Canada’s Shelfie Partners with Germany’s De Gruyter in Ebook Bundling

Shelfie (formerly BitLit) is a free mobile application that connects readers to their books. The company is considered among the most doggedly successful of the publishing-sector startups, now partnering with more than 1,200 publishers. Shelfie currently boasts more than 450,000 titles and 24,000 audiobook titles available through the app.

The reason the app is called Shelfie is that it allows readers to digitize their print library by taking a photo of a bookshelf (a “shelfie”) and upload it to the system. Readers then can identify a list of books available free of charge or at a discount, and are able to download an ebook or audiobook simply by snapping a photo of their book’s copyright page marked with a bookplate or their handwritten name.

Source: Canada’s Shelfie Partners with Germany’s De Gruyter in Ebook Bundling

A Breakthrough for Library E-Books?

In July, the New York Public Library rolled out its much-anticipated e-book app, SimplyE, which seeks to solve a problem that has plagued library e-book users by reducing the once-cumbersome process of checking out library e-books to three clicks or fewer. Make no mistake, the app represents a major step forward for library e-book lending.

The app comes after years of complaints from library e-book users forced to wrestle with clunky interfaces and processes for e-book lending, all powered by a growing array of vendors. Anyone remember the Tools of Change conference in 2011, when librarian Katie Dunneback famously demonstrated the 21 steps a library patron needed to navigate before being able to access a library e-book? The SimplyE app now puts all of that aside, providing users one simple interface for all ePub-based library e-books, regardless of vendor (such as OverDrive, Bibliotecha, and Baker & Taylor).

Source: A Breakthrough for Library E-Books?

The Fastest-Growing Format in Publishing: Audiobooks 

Audible has been making audiobooks more visible to potential customers. It is providing audio clips for Amazon.com as well as Amazon’s book-recommendation site, Goodreads. Amazon also is more prominently featuring Audible’s Whispersync for Voice option, which allows e-book readers to toggle back and forth between an e-book and a discounted audiobook version. (Using this technology, someone could, for example, read a few chapters on the train home and then switch on the audiobook while cooking dinner.)

Whispersync sales were up nearly 60% in 2015 compared with the previous year—a reflection of both its increased visibility and an uptick in available titles to around 100,000, according to Audible.

Source: The Fastest-Growing Format in Publishing: Audiobooks – WSJ

Apple Dusts Off its Ebooks Playbook for Music

Library_of_Congress_(1)It’s hard to tell whether Apple is simply trolling Spotify with its pitch to the Copyright Royalty Board to adopt a fixed, per-use royalty rate for songwriting rights on streaming services in place or the current revenue-based formula, or whether it’s a serious proposal. But if it’s the latter, the CRB should at least consider the source before adopting it.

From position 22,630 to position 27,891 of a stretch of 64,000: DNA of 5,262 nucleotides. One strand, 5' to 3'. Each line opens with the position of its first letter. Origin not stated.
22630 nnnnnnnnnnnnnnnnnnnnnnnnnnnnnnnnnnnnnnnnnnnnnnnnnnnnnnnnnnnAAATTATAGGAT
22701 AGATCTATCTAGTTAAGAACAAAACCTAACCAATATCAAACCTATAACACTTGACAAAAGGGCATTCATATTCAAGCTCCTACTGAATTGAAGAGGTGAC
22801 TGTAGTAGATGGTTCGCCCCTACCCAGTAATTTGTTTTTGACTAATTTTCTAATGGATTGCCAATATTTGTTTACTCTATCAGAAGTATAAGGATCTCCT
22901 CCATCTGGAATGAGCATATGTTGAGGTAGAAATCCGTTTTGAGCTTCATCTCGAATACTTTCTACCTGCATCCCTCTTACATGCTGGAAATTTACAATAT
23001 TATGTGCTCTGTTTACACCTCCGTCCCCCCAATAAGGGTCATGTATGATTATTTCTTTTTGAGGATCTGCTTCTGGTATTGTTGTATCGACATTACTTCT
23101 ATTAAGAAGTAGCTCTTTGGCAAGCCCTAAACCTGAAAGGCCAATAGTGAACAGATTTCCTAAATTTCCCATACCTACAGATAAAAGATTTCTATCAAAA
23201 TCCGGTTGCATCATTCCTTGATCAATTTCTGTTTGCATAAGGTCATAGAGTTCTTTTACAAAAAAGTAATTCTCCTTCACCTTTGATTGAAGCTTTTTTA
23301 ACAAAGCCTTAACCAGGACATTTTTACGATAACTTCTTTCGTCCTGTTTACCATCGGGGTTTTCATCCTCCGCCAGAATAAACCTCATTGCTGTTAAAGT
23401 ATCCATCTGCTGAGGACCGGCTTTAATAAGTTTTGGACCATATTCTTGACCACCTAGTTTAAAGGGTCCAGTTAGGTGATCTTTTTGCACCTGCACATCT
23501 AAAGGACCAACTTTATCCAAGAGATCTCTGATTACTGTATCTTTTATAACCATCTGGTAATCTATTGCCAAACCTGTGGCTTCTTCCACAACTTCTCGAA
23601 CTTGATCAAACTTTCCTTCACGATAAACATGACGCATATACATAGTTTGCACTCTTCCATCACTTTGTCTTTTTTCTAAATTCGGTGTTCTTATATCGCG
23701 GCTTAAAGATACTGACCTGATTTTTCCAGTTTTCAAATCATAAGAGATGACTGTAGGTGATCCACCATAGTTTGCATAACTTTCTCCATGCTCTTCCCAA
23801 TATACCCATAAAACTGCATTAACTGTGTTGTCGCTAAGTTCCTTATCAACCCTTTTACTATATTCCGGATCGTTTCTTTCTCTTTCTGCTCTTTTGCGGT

As E-book Sales Decline, Digital Fatigue Grows

The Codex Group’s April 2016 survey of 4,992 book buyers found that e-book units purchased as a share of total books purchased fell from 35.9% in April 2015 to 32.4% in April 2016.

In light of the April study results, Codex president Peter Hildick-Smith believes that the book industry’s experience with digital sales differs from that of music and video because of two factors. First, electronic devices are optional for reading books (unlike for listening to music or watching video), and the current range of e-book reading devices—including smartphones, tablets, and dedicated e-readers—has not delivered the quality long-form reading experience needed to supplant print, even with e-books’ major price and convenience advantages. Second, Hildick-Smith said, a new consumer phenomenon, “digital fatigue,” is beginning to emerge.

Source: As E-book Sales Decline, Digital Fatigue Grows

Self-published authors have found a way to actually make money

screenshot-qz.com 2016-06-08 16-13-50As the power of the “Big Five” publishers (Hachette, HarperCollins, Macmillan, Penguin Random House, and Simon & Schuster) in the US ebook market wanes, self-publishing authors have overtaken them in terms of unit sales.

And though Author Earnings shows that in terms of gross dollars made off ebooks, Big Five publishers do better than self-published authors, the site also shows that as a group, self-published authors are taking home more of the pie than those who publish with the Big Five.

Source: Self-published authors have found a way to actually make money — Quartz

Macmillan Buys Self-Publishing Platform Pronoun

ebook_buttonPronoun offered its suite of publishing services to authors at no cost, giving them a 100% royalty on their e-book sales. From the beginning, Brody has positioned Pronoun as an entrepreneurial platform aimed at empowering individual authors with a variety of digital tools and data on e-book sales and the book marketplace.

Brody said that Pronoun’s platform will continue to be offered for free to individual authors and that the service will also continue to “pay royalties on Pronoun’s existing payment schedule.” Pronoun authors will also retain, Brody said, “creative and financial control” of the books they publish through the platform.

Source: Macmillan Buys Self-Publishing Platform Pronoun

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